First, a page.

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What is a predatory journal?
Definition of Predatory Journals:
Predatory journals are “pay-to-publish” journals. They exist mainly to make money for their editor owners. In the field of open-access journals, journal quality and publishing hoaxes jeopardize academic integrity and show little concern for ethics. Thus, contributors to predatory journals can usually count on (1) remarkably short review periods, (2) automatic acceptance for publication, and (3) large publication and other fees.
Signs a journal or publisher might be predatory
Identification of Predatory Journals
- Beall’s list shows a full list of potential predatory scholarly open-access publishers: https://beallslist.net/
- DOAJ is a community-curated online directory that indexes and provides access to high quality, open access, peer-reviewed journals: https://doaj.org/
Result of Publishing in a Predatory Journal
- The paper is unlikely to be cited and it negatively affects the impact of the research.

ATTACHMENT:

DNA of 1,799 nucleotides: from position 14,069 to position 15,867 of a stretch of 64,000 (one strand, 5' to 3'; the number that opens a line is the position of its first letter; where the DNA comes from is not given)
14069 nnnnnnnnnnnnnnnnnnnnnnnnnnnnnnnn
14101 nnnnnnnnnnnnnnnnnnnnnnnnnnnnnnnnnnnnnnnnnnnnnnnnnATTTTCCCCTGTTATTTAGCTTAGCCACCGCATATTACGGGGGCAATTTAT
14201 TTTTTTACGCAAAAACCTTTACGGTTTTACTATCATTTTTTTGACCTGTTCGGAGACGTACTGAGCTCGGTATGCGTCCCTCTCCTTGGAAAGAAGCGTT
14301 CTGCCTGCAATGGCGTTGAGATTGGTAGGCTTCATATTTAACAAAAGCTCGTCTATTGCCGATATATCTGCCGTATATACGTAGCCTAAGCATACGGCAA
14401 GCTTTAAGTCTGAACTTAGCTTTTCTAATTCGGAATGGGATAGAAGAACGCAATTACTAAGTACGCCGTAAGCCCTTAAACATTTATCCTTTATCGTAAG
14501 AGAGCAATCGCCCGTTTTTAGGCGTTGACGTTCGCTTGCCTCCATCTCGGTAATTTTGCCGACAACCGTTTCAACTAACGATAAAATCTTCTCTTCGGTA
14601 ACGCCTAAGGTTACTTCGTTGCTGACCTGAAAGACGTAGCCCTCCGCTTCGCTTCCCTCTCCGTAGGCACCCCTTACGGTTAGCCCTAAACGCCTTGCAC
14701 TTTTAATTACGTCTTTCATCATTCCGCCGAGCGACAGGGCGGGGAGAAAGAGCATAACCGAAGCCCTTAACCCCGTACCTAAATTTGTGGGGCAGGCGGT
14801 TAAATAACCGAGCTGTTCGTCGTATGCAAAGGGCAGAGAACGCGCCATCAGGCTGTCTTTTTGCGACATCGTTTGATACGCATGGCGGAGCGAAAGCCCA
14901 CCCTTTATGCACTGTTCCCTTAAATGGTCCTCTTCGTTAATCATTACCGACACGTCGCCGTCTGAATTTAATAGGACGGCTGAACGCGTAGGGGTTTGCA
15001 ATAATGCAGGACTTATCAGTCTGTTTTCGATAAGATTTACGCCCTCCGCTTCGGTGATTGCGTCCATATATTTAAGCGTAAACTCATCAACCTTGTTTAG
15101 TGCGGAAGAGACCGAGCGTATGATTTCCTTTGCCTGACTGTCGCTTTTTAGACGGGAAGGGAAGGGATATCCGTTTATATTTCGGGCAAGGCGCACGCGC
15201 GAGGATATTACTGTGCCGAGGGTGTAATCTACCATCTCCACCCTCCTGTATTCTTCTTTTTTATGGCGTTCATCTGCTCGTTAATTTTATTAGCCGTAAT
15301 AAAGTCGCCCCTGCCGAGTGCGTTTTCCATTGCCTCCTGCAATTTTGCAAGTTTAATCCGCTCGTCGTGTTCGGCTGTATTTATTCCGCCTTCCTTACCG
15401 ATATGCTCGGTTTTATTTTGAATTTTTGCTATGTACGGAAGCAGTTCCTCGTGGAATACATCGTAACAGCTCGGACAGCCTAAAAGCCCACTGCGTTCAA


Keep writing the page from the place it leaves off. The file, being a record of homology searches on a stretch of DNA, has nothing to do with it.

- No recognition or credit for the work.
Protection from Predatory Publishing
- Check Beall’s list first and do not publish in it.
- Check quality journals (e.g., ABDC list) with known and highly ranked publication.
- Check DOAJ directory for open access journals.
- Check Academic database, such as ABI Inform for peer-reviewed full-text articles.
- Be sensitive to any online journal that charges large submission fees to publish.
- Detailed comments of paper’s peer review provide the evidence of a quality journal when a journal’ reputation is unknown.
- Ask for advice from senior professors/chair/dean.
G.R. Little Library
Elizabeth City State University